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At the intersection of food, soil, climate, farming and water.

Everything Old is New Again

One of my students, Hoà, recently discovered our mulberries. Apparently she also has them in her native Vietnam and was happy to have a familiar taste here in the US. She harvested the berries and made a delicious juice concentrate that she shared the next day. That pretty much started the craze. After lunch all the students wanted their own supply of mulberries. Most people see the trees as a messy nuisance but I remembered seeing some older Hmong ladies harvesting the trees in one of the parks in Madison. They laid down blankets and began hitting the trees with bats and rackets. I told the students about this so we thought we’d try it. Sure enough, this produced a torrential downpour of the berries. Between laughing fits and screams of joy we were able to gather almost a full 5 gallon bucket in a matter of minutes. After seeing this, Hoà commented it had taken her almost an hour to pick the small amount by hand.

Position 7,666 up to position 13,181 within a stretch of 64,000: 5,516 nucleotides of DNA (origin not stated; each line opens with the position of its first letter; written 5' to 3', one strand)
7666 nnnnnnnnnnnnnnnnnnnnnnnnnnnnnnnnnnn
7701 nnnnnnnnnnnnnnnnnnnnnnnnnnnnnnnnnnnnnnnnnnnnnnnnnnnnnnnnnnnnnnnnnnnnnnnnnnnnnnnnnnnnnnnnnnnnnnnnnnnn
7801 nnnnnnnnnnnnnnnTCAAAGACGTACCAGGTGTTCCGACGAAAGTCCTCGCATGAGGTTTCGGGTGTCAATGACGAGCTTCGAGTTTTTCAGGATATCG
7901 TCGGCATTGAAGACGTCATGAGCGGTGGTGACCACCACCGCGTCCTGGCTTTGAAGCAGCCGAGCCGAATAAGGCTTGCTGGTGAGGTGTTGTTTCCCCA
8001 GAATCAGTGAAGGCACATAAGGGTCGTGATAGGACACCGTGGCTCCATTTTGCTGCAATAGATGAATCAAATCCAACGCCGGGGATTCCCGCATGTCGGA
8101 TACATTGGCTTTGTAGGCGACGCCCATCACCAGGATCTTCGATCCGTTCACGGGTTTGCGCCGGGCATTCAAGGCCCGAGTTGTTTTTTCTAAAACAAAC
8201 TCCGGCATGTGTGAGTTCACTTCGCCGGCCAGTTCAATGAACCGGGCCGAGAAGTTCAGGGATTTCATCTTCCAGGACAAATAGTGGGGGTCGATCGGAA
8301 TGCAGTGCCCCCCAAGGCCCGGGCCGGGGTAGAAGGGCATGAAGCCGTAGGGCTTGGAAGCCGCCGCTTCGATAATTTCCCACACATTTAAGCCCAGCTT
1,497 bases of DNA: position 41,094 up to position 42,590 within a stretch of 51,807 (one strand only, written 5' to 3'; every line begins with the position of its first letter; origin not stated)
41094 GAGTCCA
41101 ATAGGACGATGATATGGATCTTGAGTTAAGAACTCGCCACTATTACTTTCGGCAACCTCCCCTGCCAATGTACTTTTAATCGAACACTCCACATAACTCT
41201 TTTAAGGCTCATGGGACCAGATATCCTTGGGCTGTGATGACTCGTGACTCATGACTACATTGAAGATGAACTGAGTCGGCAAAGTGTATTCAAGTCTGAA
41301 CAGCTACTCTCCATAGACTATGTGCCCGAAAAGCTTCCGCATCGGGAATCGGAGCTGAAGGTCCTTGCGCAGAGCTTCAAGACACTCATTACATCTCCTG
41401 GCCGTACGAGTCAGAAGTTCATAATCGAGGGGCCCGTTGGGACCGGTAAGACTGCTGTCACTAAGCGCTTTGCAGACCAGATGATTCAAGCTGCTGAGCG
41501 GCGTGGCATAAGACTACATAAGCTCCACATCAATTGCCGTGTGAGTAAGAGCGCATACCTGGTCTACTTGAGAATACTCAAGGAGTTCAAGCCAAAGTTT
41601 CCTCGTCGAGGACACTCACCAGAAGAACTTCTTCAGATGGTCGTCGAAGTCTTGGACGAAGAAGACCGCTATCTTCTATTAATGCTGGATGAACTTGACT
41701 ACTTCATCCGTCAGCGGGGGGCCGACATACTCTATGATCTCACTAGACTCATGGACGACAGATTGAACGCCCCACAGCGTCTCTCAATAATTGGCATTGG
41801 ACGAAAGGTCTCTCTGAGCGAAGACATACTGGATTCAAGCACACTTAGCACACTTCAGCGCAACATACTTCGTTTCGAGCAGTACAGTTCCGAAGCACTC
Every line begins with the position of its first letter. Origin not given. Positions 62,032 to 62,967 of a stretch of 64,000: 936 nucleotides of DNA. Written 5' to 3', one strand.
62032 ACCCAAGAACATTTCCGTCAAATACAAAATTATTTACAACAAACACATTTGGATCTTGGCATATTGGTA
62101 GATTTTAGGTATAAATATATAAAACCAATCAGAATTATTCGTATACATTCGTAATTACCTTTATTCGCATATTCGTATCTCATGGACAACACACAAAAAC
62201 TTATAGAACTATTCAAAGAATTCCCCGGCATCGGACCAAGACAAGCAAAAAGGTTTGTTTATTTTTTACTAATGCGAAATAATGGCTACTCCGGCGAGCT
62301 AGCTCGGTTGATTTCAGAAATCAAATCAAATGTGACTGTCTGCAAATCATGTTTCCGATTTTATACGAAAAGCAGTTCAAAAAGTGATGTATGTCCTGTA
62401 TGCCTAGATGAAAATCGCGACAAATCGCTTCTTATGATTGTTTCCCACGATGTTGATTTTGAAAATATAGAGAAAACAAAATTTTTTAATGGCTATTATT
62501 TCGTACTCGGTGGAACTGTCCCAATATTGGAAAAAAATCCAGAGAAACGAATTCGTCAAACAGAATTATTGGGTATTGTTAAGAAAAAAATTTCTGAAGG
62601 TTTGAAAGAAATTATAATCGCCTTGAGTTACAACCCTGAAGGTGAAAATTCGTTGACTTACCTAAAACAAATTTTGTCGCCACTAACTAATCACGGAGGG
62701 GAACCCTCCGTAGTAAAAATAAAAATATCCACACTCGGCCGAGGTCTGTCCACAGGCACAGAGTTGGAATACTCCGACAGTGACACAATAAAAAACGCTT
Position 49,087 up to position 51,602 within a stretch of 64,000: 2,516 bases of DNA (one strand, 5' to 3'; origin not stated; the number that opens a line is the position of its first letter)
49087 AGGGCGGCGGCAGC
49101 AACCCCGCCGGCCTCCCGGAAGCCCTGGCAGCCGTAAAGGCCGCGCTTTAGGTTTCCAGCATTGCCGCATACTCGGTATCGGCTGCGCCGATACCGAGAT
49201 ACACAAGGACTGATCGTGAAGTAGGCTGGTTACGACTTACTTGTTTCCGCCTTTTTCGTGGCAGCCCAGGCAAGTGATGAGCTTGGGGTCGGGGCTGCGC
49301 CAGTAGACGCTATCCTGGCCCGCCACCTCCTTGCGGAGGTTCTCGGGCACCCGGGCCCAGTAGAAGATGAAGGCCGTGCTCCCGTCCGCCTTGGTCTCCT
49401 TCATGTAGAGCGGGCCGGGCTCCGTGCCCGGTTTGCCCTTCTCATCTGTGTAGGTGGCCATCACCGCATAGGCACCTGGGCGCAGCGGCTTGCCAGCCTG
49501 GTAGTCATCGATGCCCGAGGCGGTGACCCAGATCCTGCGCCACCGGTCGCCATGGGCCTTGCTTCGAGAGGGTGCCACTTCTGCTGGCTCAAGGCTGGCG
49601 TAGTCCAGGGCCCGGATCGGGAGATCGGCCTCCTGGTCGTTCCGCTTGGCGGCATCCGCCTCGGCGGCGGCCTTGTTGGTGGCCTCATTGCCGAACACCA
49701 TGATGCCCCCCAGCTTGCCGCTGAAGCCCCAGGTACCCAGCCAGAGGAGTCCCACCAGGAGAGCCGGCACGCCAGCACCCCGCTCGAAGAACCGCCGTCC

This little exercise got me thinking; does all this “progress” really help us? Take farming for example. We spend years and millions of dollars to create new inventions that are supposed to help us when an old tobacco planter works perfectly, maybe with a few minor tweaks. We spend years in labs creating the perfect fertilizers and pesticides only to have Mother Nature create a stronger bug or fungus. Look at organic farming; the new craze. The truth is organic farming is the way it used to be. We haven’t found some new miracle. We are going back to what our grandparents and great-grandparents did every day.

I have to admit I do love my smart phone. Being able to be in the field and look up a bug or a possible disease as I’m standing there is fantastic. But I do wonder every so often if it’s really necessary. I could walk inside and grab a book or even look it up on my old fashioned laptop, it just wouldn’t be as convenient. I worry that all this convenience and efficiency has enable us to live in some weird dimension of time. We’re not really in the present but we’re not yet in the future. Gautama Buddha said, “The secret of health for both mind and body is not to mourn for the past, nor to worry about the future, but to live in the present moment wisely and earnestly.” I think I’m going to put that on my to-do list!